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Echinobase
ECB-ART-46746
BMC Evol Biol 2018 Nov 12;181:168. doi: 10.1186/s12862-018-1276-0.
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The crowns have eyes: multiple opsins found in the eyes of the crown-of-thorns starfish Acanthaster planci.

Lowe EK , Garm AL , Ullrich-Lüter E , Cuomo C , Arnone MI .


Abstract
BACKGROUND: Opsins are G protein-coupled receptors used for both visual and non-visual photoreception, and these proteins evolutionarily date back to the base of the bilaterians. In the current sequencing age, phylogenomic analysis has proven to be a powerful tool, facilitating the increase in knowledge about diversity within the opsin subclasses and, so far, at least nine types of opsins have been identified. Within echinoderms, opsins have been studied in Echinoidea and Ophiuroidea, which do not possess proper image forming eyes, but rather widely dispersed dermal photoreceptors. However, most species of Asteroidea, the starfish, possess true eyes and studying them will shed light on the diversity of opsin usage within echinoderms and help resolve the evolutionary history of opsins. RESULTS: Using high-throughput RNA sequencing, we have sequenced and analyzed the transcriptomes of different Acanthaster planci tissue samples: eyes, radial nerve, tube feet and a mixture of tissues from other organs. At least ten opsins were identified, and eight of them were found significantly differentially expressed in both eyes and radial nerve, with R-opsin being the most highly expressed in the eye. CONCLUSION: This study provides new important insight into the involvement of opsins in visual and nonvisual photoreception. Of relevance, we found the first indication of an r-opsin photopigment expressed in a well-developed visual eye in a deuterostome animal. Additionally, we provided tissue specific A. planci transcriptomes that will aid in future Evo Devo studies.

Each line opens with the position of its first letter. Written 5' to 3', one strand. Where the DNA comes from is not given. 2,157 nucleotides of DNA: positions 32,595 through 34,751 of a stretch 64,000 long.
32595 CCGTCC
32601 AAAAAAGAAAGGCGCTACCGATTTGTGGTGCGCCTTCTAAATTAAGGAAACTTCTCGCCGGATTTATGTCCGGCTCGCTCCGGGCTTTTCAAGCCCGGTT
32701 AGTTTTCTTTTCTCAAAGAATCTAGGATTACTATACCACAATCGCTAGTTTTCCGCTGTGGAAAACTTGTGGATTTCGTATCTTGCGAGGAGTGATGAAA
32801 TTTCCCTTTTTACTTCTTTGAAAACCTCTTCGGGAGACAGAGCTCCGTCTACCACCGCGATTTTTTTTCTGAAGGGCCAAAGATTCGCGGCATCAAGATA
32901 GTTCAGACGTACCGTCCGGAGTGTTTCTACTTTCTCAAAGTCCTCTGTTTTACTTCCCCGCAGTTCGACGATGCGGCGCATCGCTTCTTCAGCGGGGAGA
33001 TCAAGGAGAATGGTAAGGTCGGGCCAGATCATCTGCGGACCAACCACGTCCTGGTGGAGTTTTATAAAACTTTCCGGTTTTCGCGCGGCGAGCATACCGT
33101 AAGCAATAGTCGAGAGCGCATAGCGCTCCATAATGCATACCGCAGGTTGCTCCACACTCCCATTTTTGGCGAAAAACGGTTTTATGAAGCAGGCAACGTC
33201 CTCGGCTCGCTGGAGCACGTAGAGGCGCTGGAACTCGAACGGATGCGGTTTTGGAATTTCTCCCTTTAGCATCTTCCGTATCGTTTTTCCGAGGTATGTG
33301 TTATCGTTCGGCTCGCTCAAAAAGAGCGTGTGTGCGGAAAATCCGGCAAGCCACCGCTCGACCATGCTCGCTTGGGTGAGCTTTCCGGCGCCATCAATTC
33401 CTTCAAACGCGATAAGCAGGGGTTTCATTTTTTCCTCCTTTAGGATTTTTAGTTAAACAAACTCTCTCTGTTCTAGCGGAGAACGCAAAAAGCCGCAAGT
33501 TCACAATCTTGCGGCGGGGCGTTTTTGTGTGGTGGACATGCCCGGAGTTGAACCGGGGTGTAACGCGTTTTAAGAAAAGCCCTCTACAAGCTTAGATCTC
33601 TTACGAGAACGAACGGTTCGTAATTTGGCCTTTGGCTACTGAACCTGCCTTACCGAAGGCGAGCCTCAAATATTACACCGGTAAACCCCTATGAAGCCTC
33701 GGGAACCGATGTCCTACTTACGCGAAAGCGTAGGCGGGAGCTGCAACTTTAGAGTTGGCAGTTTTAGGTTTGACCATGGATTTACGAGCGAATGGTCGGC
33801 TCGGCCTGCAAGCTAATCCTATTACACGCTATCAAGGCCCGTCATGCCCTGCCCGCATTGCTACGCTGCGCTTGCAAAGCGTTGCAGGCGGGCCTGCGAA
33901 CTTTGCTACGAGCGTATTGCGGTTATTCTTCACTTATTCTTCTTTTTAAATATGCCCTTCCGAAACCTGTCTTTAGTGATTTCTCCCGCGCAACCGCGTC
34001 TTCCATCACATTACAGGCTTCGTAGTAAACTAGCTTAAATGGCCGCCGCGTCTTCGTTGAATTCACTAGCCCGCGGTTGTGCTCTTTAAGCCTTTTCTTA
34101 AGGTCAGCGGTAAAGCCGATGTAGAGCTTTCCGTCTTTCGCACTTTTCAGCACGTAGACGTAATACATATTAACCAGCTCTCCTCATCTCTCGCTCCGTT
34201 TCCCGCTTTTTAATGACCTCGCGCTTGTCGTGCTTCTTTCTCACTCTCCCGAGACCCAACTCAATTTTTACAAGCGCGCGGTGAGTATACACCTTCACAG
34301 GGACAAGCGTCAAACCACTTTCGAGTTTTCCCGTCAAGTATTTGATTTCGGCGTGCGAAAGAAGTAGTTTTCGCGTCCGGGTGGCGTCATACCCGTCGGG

PubMed ID: 30419810
PMC ID: PMC6233551
Article link: BMC Evol Biol


Genes referenced: rhol1


Article Images: [+] show captions
References [+] :
Aizenberg, Calcitic microlenses as part of the photoreceptor system in brittlestars. 2001, Pubmed, Echinobase